COVID-19, Empath, General, Health & Wellness, Mental Health, Mindset, Self-Care, Social Justice

Gaslighting Makes Me Angry

Gaslighting Makes Me Angry

I’m not sure if it’s because I’m a Black woman, a mom & pediatrician (who cares for children), an empathetic introvert (who respects the feelings of others), or just a decent person—but the act of gaslighting makes me want to go “full cowling!”

Not sure what “full cowling” is? I didn’t know either until my teens (with COVID-19 quarantine time on our hands), introduced me to an Anime show, called My Hero Academia.

The image in the graphic above is Isuku Midoriya, (also known as, Deku), and full cowling means fighting using your full power at maximum intensity.

What is Gaslighting?

Gaslighting is a form of psychological manipulation where the manipulator is trying to get someone else (or a group of people) to question their own reality, memory or perceptions. And according to psychologists, it’s always a problem.

Gaslighting can occur in personal relationships (an abusive spouse or significant other), in professional relationships (a manipulative boss or coworker) and by public figures.

A fact sheet for the National Domestic Violence Hot Line details the techniques a gaslighter might use to manipulate someone else:

Withholding (meaning he or she refuses to listen or says they don’t understand)

Countering (when the abuser questions the gaslightee’s memory of an event)

Blocking/diverting (when the abuser changes the subject or questions the victim’s thinking)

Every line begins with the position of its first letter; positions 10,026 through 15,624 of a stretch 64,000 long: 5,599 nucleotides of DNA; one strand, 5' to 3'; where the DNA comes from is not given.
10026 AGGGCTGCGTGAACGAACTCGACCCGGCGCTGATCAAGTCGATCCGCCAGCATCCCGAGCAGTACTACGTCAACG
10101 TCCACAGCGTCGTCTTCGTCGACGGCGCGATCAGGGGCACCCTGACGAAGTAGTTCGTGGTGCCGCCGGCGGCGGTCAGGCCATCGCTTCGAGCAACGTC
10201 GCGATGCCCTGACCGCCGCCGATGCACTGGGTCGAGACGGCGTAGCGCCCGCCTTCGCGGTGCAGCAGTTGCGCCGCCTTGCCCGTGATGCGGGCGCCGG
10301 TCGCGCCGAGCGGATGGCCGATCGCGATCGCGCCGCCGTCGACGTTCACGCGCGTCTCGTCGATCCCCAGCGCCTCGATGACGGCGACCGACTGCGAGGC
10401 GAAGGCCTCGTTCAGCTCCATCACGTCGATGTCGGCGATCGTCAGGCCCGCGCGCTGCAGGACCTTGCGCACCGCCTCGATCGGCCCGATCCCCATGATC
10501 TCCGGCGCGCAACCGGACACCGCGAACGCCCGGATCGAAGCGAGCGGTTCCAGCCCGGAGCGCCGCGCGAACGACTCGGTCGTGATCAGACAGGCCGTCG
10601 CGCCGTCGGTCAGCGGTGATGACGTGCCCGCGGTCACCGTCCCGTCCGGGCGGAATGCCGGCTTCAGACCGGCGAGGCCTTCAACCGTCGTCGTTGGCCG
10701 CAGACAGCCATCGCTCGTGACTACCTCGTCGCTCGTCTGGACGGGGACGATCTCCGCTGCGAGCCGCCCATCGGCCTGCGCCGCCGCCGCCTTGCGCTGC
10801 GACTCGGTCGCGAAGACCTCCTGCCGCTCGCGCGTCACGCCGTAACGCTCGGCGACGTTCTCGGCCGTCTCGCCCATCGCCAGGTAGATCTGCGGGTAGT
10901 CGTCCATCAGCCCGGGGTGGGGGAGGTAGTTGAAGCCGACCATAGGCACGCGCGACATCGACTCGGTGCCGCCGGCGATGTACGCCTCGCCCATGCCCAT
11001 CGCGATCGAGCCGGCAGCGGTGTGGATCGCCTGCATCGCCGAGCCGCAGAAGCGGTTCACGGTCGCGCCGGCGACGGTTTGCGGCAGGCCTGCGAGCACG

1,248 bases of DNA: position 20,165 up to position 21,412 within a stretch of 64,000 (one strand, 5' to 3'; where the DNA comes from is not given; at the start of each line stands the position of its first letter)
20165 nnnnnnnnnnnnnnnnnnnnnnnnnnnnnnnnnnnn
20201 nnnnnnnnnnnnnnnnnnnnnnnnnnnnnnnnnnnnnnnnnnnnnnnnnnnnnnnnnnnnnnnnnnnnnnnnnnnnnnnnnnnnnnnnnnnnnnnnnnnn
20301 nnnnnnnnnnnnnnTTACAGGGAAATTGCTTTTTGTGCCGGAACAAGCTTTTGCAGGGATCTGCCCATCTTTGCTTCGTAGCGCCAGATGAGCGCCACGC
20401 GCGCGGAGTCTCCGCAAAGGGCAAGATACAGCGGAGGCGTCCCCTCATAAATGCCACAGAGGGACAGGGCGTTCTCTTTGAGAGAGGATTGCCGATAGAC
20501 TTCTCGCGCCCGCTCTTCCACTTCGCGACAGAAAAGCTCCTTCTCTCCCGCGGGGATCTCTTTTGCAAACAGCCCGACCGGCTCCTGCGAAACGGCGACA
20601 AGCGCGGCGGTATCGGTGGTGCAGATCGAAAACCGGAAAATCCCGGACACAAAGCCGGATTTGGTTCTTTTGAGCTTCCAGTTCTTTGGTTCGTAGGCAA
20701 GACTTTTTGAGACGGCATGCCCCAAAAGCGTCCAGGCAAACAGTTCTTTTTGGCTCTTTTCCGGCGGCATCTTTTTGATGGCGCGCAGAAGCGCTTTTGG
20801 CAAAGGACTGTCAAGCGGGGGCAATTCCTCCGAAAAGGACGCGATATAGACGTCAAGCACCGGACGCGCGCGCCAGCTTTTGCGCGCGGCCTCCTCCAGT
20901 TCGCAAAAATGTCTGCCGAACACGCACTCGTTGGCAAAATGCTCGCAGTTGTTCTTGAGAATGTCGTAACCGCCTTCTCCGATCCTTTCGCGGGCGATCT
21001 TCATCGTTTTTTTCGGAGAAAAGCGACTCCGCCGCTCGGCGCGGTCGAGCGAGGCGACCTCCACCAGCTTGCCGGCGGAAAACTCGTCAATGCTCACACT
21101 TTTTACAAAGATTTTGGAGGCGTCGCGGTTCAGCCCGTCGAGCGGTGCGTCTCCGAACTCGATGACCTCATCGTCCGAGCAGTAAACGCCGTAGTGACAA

Trivializing (making the victim’s needs or feelings seem unimportant)

Forgetting/denial (when the manipulator pretends to have forgotten what actually happened or denies something he or she had previously agreed to)

Identifying Gaslighting is Half the Battle

Recognizing gaslighting and identifying it as a problem is half the battle.

In Marie Hartwell-Walker, Ed.D.’s article, 7 Ways to Extinguish Gaslighting, she points out that “gaslighting is not about love or concern. It’s about power and control. A gaslighter is someone who needs to feel superior and who manipulates people to further their own agendas.”

Once you recognize the pattern of undermining behavior involved in gaslighting, you can see it for what is—irritating, infuriating, destructive, and not about you.

Developing a support system to combat the effects of gaslighting can help, by confirming your reality and worth. Removing yourself from a situation, by leaving an unhealthy relationship or job—or turning off the television, can help as well!

Being subjected to this type of manipulation can be traumatic, so speaking with someone you trust or even seeking therapy may be essential to overcoming its harmful effects.

Take care and stay safe!

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